McCabe also testified about and provided investigators with her text messages from that morning, which show that she texted O'Keefe "Hello" from her cell phone and then told him where to park his vehicle. She said on the stand that she then watched as the SUV moved from its initial spot on the street to the left side of the property, where O’Keefe’s body was subsequently discovered later that morning.

O'Keefe never entered the residence, McCabe testified. She said that approximately 15 minutes after arriving, the SUV drove off. Four hours later, McCabe said she received a call from O'Keefe's niece looking for her uncle, who assumed guardianship of his niece and nephew after the death of their parents.

O'Keefe's niece said in an interview with a child advocate that she called McCabe at the behest of Read, who allegedly woke her up in the middle of the night while "screaming and acting frantic," according to the statement.

In her interview with Norfolk Advocates for Children, the niece "indicated ... that the defendant changed her story several times while speaking to Ms. McCabe on the phone, with initially the defendant stating that she and the victim got into an argument and she dropped him off," said the statement.

Read and McCabe then met and with another friend, Kerry Roberts, went looking for O'Keefe. 

McCabe testified that while driving that morning, Read repeatedly said, "Could I have hit him” and “Did I hit him" while also speaking about a broken tail light on her car. Roberts testified that Read called her that morning and said: "John’s dead. Kerry, Kerry, I wonder if he’s dead. It's snowing, he got hit by a plow.”

McCabe and Roberts both testified that they arrived at the home of Brian Albert as a brutal snowstorm raged, with the combination of wind and snow limiting visibility. Both women testified that despite these conditions, Read almost immediately announced that she had spotted O'Keefe's body when they arrived at the Albert property.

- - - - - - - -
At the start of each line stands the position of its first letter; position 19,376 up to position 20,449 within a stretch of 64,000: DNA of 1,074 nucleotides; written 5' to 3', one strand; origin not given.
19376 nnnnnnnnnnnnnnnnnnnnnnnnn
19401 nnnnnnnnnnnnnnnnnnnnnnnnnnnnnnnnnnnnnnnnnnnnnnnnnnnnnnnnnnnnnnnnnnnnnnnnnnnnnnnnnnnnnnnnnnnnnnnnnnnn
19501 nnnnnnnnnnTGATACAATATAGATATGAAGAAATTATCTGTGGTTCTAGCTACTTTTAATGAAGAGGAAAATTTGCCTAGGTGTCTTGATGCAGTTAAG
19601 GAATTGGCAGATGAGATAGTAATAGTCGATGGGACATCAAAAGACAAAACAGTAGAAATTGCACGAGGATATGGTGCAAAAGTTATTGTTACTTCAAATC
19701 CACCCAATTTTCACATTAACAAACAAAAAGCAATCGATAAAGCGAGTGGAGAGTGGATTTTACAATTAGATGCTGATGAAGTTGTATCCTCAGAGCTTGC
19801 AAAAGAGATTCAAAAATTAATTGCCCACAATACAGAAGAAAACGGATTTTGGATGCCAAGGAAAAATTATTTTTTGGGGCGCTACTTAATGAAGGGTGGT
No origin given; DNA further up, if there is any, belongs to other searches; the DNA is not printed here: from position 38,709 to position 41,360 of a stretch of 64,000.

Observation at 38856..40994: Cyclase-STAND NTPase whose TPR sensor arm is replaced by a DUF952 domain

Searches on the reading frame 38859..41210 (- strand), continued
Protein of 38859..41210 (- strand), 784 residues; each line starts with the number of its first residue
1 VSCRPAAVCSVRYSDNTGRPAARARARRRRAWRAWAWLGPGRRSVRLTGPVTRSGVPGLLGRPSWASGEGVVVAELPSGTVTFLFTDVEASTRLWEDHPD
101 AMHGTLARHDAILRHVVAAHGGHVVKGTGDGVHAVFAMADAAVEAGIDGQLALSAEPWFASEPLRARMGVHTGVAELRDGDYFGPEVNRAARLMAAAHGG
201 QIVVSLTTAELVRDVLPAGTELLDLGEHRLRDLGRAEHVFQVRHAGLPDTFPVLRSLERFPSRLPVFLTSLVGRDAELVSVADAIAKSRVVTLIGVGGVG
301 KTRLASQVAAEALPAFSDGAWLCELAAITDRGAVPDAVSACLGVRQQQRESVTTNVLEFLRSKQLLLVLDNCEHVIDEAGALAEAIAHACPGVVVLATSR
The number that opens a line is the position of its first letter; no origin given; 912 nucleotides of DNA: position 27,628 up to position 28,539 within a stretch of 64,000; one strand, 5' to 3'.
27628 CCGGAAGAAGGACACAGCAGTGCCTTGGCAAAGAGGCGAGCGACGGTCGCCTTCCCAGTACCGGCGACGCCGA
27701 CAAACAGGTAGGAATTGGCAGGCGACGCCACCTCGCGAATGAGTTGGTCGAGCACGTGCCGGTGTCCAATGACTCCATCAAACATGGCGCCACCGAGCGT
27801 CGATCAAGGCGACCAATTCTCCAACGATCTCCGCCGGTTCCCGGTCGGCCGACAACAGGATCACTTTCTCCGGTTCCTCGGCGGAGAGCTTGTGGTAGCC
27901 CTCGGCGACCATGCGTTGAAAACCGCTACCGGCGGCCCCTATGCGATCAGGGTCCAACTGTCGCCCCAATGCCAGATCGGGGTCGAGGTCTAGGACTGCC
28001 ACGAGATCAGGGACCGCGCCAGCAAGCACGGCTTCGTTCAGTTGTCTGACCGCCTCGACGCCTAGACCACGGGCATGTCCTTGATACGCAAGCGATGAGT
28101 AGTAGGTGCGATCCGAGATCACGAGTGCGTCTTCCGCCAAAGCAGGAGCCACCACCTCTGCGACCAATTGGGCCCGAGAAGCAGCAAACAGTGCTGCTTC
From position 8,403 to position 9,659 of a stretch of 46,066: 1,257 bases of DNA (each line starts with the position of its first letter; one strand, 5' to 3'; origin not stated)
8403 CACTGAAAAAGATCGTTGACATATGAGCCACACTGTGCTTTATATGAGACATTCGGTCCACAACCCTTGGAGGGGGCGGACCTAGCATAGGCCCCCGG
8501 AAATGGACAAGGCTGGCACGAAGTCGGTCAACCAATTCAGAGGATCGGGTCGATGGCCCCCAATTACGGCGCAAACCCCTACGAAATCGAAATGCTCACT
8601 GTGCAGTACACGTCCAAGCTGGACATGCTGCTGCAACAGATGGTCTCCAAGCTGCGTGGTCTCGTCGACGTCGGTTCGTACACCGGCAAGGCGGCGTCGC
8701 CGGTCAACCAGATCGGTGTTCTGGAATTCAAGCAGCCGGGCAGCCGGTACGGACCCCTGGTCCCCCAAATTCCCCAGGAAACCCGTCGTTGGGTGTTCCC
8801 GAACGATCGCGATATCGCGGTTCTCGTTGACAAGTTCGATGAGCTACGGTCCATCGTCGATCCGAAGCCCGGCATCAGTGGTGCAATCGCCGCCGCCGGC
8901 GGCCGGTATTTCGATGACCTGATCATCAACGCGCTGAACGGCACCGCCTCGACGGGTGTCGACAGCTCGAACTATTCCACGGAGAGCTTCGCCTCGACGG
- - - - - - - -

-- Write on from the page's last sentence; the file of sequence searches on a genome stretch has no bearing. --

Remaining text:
O'Keefe's body was covered in six inches of snow, first responders and officers testified during the trial.

Those emergency responders attempted to revive O'Keefe after arriving on the scene, taking over from Read. He was eventually transported to a nearby hospital where he was pronounced dead shortly after 7 a.m., according to witness testimony.

Victim John O'Keefe with the niece and nephew he had been raising since 2014 (above). - GoFundMe

Karen Read Timeline of Events

At least three people on the scene that morning, in addition to McCabe and Roberts, testified that Read brought up the possibility that she had hit O'Keefe with her car.

Read, an equity analyst and college professor at Bentley University,  is charged in Norfolk County Superior Court with second-degree murder, manslaughter while operating under the influence of alcohol and leaving the scene of personal injury and death.

She has pleaded not guilty to all charges and maintained her innocence ever since the day a grand jury first indicted her on these charges.

O'Keefe, an officer with the Boston Police Department, is survived by his mother, sister, and the nieve and nephew he had been raising since the death of their parents in 2014.

The trial has divided the the small town of Canton, located approximately 20 miles south of Boston, with supporters of Read organizing daily protests outside the court